What IMDb says: Wyoming, early 1900s. Butch Cassidy and The Sundance Kid are the leaders of a band of outlaws. After a train robbery goes wrong they find themselves on the run with a posse hard on their heels. Their solution – escape to Bolivia.
Why I picked it: I’ve started a mission to get through AFI’s list of the top 100 films of all time, and this is one of them. I got a notification that it was coming to Starz, and as mentioned in my review for A Beautiful Day in the Neighborhood, I’m always looking to justify that money I spent on a Starz 6-month trial.
What I liked: This one is just an all-around fun movie. The concept of has-been outlaws is a great premise that lends itself both to comedy and action, and the movie takes full advantage of that. It both pays homage to classic westerns while finding tasteful ways to poke fun at their tropes. Robert Redford and Paul Newman have a great brother-like chemistry as the title duo. They never outright say that they love each other and would risk their lives for each other, but they don’t have to. We just know that these two will always have each other’s backs no matter what, and no amount of teasing and eye-rolling at each other will change that.
One of my favorite things about this movie is that it wasn’t always trying to be funny, but when it tried, damn was it hilarious. It’s a nice palette cleanse after yesterday’s movie, The Little Hours, a movie that felt like it was trying to make jokes every five seconds without any of them landing. It’s yet another reminder that with humor, quality trumps quantity every time. If your movie tries to make me laugh 100 times but only succeeds 10 times, I’ll remember your movie as unfunny. If you only had five jokes in your movie, but all five of them are hilarious, I’ll remember it as a funny movie. That’s true even with movies like Butch Cassidy and the Sundance Kid, which I really wouldn’t classify as “comedies” but still incorporate humor with great success.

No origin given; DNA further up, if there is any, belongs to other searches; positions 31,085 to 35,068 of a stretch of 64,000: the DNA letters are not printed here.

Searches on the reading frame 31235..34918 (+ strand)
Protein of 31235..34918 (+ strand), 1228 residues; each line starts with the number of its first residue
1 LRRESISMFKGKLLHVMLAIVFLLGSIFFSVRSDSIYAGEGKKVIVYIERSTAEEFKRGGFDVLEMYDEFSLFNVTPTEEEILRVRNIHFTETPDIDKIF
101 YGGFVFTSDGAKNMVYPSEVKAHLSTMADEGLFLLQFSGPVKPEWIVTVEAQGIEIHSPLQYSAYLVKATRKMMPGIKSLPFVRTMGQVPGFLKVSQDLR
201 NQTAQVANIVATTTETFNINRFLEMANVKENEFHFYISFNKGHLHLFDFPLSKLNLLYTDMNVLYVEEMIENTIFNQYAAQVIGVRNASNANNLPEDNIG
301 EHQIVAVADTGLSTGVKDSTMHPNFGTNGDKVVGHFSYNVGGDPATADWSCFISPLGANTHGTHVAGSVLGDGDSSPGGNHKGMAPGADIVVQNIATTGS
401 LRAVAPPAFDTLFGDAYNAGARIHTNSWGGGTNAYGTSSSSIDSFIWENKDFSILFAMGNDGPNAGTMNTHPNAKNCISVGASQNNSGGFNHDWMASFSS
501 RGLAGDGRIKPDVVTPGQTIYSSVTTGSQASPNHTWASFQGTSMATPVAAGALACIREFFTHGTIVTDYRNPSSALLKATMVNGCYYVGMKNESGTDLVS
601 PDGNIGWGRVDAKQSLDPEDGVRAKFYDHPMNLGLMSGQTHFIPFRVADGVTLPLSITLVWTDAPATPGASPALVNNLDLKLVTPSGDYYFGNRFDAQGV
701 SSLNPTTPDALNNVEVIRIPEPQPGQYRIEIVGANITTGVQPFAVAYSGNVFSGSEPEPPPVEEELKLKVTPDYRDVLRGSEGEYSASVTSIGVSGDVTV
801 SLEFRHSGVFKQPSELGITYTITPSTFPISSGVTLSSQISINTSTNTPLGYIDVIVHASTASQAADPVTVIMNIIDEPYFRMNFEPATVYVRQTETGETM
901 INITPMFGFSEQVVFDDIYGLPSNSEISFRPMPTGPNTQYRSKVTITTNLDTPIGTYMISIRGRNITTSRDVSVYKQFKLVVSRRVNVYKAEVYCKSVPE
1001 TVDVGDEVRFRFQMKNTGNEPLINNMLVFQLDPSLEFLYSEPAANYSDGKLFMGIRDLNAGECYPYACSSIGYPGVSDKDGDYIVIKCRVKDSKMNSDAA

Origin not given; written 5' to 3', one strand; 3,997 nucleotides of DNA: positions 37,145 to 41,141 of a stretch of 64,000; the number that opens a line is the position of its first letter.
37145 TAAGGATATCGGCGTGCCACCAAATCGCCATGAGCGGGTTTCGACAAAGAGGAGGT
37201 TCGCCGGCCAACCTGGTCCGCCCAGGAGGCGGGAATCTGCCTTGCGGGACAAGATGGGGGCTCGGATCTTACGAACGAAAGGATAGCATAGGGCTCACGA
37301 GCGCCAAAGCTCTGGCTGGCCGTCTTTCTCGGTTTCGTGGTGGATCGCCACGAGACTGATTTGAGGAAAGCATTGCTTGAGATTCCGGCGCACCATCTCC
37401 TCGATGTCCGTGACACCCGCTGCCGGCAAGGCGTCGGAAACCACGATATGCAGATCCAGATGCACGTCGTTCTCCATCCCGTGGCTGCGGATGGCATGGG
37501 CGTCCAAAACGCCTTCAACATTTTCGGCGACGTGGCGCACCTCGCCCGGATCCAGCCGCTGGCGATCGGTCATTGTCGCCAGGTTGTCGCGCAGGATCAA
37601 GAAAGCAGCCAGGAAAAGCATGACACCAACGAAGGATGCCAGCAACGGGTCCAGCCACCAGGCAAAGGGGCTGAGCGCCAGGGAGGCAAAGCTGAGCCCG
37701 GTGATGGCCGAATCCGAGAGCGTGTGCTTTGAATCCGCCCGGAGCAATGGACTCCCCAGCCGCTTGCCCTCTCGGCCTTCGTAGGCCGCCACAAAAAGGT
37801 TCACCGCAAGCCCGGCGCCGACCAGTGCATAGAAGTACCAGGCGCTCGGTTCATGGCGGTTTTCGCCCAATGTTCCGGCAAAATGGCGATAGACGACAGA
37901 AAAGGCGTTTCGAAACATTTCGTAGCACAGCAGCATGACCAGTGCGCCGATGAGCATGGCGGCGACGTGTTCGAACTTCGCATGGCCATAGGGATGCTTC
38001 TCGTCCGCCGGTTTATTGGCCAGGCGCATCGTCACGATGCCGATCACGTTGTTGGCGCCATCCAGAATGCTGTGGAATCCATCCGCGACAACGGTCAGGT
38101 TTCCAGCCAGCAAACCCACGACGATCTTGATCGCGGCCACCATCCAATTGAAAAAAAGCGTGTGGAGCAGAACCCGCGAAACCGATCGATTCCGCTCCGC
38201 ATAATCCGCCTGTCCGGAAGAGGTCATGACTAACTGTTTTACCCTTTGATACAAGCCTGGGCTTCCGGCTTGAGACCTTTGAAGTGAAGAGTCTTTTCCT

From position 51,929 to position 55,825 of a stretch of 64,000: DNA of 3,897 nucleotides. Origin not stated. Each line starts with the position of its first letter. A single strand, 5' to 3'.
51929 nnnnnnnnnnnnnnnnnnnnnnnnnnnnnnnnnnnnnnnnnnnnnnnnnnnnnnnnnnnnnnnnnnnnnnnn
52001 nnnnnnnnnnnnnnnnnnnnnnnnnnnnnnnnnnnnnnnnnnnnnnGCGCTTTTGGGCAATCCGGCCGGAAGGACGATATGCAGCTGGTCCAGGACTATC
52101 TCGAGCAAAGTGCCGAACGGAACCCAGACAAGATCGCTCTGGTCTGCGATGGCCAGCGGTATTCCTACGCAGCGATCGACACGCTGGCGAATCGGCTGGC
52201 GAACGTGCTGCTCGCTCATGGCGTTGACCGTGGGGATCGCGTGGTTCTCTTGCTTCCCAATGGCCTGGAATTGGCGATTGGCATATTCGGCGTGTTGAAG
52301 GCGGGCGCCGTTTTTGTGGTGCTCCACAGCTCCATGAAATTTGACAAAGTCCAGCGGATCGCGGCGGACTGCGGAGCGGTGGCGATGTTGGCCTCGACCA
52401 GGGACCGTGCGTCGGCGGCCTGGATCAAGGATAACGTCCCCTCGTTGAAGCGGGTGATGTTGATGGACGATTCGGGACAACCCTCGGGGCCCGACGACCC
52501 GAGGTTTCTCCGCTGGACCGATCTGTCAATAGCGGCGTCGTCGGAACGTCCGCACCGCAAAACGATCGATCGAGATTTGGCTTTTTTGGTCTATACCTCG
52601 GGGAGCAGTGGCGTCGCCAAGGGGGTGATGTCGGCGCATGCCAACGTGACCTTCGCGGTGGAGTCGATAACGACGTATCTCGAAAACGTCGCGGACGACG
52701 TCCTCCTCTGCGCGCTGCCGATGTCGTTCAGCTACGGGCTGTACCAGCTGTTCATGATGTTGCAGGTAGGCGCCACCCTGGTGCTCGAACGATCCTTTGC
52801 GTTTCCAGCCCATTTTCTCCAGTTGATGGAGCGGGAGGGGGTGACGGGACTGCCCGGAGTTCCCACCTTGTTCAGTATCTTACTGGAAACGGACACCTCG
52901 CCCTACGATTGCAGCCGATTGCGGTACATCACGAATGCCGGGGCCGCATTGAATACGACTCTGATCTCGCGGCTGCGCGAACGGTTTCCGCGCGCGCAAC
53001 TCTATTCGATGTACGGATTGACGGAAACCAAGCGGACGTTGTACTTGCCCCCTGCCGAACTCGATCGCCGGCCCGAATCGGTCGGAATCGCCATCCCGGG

The film is also just really, really pretty. I love the Western U.S. landscapes, and so many of the shots throughout this film could be postcards. Yet it never crossed the line into that more pretentious “look at my cinematography!” feeling you sometimes experience with modern Oscar bait. The aesthetically pleasing landscapes are still just a byproduct of the story set against them, rather than the main attraction.
What I didn’t like: It took me until maybe the 45 minute mark before I really felt like I was watching a real story that was building momentum as it went. But even when the film felt like an unstructured tangle of Butch and Sundance screwing around in the west, it was still a lot of fun, so that’s barely even a complaint.
Will I watch it again: Most likely. It’s a classic that stands the test of time, and it seems like the kind of thing that will hold up to rewatching.
Who would enjoy it?: It would be easy to say this is great for anyone who likes Westerns, but I also think this is an especially good one for people who don’t know much about the genre and are unsure where to start. Personally, I had never really latched onto any of the Westerns I’d seen before, but found this one quite charming. Anyone who loves action movies that don’t take themselves too seriously would love Butch Cassidy and the Sundance Kid.